Variables and Constants
Variables and constants can be declared by assigning a value. Goby supports alphanumeric plus underscore and a trailing question sign, which is
[a-zA-Z0-9_\?] (in regexp form), for variable/constant names.
Variable names cannot start with an uppercase letter, which are for declaring constants. Use snake-case and avoid using uppercase for consistency.
Current Goby supports only two types of variables: local and instance variables. See the assignment section in syntax rules for the usages.
Constant's scope is global, and the name should start with an uppercase letter. Use camel-case for Constant names.
Goby's constant has a big difference from the one in Ruby language: Goby's constants is not reentrant and can't be re-initialized twice. This means you receive an error if you try to assign a value to an existed constant like:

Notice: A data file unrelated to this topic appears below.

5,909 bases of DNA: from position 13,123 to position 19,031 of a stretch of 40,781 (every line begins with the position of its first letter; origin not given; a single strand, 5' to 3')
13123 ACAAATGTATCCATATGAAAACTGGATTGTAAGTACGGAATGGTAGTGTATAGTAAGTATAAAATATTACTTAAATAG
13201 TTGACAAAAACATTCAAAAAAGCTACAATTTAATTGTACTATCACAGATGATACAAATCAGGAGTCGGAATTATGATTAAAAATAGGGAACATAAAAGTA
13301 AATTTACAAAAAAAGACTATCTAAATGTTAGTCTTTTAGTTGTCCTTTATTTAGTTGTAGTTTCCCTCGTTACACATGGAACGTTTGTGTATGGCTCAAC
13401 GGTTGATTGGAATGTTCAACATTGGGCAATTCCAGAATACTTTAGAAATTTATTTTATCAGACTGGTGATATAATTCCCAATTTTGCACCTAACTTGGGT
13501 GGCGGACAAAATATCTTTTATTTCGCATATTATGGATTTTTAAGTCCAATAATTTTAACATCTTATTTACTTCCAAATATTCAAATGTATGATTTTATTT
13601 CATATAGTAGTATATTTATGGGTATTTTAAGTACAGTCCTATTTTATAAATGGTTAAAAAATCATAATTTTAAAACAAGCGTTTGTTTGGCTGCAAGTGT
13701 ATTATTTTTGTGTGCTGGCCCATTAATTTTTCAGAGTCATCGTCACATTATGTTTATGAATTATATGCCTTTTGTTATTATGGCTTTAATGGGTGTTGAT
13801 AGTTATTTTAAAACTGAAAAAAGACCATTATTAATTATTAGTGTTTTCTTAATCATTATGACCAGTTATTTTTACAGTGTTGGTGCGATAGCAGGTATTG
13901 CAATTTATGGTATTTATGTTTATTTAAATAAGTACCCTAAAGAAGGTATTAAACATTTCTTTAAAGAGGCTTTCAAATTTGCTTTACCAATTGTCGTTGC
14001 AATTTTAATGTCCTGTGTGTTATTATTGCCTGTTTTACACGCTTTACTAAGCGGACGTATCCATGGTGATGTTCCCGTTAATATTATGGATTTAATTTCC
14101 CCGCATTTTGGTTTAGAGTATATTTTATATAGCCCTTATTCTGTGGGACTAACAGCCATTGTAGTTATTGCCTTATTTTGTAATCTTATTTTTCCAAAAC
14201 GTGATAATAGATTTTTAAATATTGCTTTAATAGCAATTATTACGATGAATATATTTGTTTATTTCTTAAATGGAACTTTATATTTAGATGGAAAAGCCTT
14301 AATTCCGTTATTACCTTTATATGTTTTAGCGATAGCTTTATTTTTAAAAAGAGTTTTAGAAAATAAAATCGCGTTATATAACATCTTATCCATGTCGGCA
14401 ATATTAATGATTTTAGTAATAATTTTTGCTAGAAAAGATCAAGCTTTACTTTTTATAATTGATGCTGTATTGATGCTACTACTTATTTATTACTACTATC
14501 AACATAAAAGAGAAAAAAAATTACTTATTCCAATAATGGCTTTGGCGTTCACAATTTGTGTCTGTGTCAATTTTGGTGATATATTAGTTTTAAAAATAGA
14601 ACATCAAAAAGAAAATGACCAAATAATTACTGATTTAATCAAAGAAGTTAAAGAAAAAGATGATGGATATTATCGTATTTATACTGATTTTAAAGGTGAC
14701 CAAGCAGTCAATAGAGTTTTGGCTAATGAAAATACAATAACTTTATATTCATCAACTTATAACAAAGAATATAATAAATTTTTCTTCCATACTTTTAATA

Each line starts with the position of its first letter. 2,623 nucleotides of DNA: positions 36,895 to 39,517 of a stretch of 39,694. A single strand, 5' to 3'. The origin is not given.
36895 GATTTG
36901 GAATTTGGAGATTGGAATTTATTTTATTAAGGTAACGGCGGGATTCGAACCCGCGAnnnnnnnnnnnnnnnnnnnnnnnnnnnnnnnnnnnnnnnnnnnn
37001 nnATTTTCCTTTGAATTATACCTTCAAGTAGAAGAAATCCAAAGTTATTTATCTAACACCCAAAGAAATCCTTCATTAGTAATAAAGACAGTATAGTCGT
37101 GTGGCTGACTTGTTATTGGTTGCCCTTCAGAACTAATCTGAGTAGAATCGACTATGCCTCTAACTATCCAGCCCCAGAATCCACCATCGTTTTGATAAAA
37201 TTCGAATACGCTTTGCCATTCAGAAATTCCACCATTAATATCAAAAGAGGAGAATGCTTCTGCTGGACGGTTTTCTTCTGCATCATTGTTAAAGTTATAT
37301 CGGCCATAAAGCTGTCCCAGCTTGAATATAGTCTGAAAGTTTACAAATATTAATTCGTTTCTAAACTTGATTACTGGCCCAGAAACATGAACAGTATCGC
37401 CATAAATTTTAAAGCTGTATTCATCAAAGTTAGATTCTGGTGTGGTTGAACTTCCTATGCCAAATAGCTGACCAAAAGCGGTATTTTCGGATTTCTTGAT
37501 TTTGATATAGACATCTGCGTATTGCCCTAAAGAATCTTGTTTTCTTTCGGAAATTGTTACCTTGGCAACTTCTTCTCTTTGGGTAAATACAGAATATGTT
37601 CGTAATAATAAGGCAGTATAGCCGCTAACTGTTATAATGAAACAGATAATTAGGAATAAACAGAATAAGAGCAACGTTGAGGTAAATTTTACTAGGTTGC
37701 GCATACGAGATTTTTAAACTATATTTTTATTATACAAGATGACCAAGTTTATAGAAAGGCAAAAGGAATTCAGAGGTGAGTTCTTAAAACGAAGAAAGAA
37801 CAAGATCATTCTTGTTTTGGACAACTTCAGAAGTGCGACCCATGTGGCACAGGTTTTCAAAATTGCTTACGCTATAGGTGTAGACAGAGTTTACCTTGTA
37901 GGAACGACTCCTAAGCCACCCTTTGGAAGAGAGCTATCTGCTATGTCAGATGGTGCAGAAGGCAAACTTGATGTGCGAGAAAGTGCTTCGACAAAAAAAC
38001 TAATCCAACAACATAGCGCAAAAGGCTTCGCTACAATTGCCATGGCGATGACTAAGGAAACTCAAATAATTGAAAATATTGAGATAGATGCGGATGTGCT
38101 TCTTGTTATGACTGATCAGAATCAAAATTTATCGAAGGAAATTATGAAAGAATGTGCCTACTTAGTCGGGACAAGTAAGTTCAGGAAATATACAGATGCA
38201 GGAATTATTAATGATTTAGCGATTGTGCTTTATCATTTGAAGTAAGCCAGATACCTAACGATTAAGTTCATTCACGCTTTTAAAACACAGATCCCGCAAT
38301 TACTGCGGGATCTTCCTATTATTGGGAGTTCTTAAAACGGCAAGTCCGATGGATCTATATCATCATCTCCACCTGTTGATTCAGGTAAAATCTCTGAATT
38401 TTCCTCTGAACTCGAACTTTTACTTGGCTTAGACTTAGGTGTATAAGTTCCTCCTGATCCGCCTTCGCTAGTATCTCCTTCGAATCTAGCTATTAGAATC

Foo = 10 Foo = 100 #=> ConstantAlreadyInitializedError
Module names and class names are also constants, which can be defined with
class keywords respectively, thus you can't assign a value to a constant if the name has already been defined as a module or a class.
class Foo; end Foo = 100 #=> ConstantAlreadyInitializedError
module Foo; end Foo = 100 #=> ConstantAlreadyInitializedError
Thus constant's declaration has a limitation: except defining classes or modules, you can only define constants to preserve initial values like:
Foo = 10 Bar = "hello"
Redeclaring modules or classes is possible, like:
class Foo; end class Foo def bar 42 end end
Constant is global-scoped, and evaluated on runtime. Thus you receive a runtime error for the following code:
Const = "foo" def bar Const = "bar" end bar #» ERROR: ConstantAlreadyInitializedError: Constant Const already been initialized. Can't assign value to a constant twice.. At :2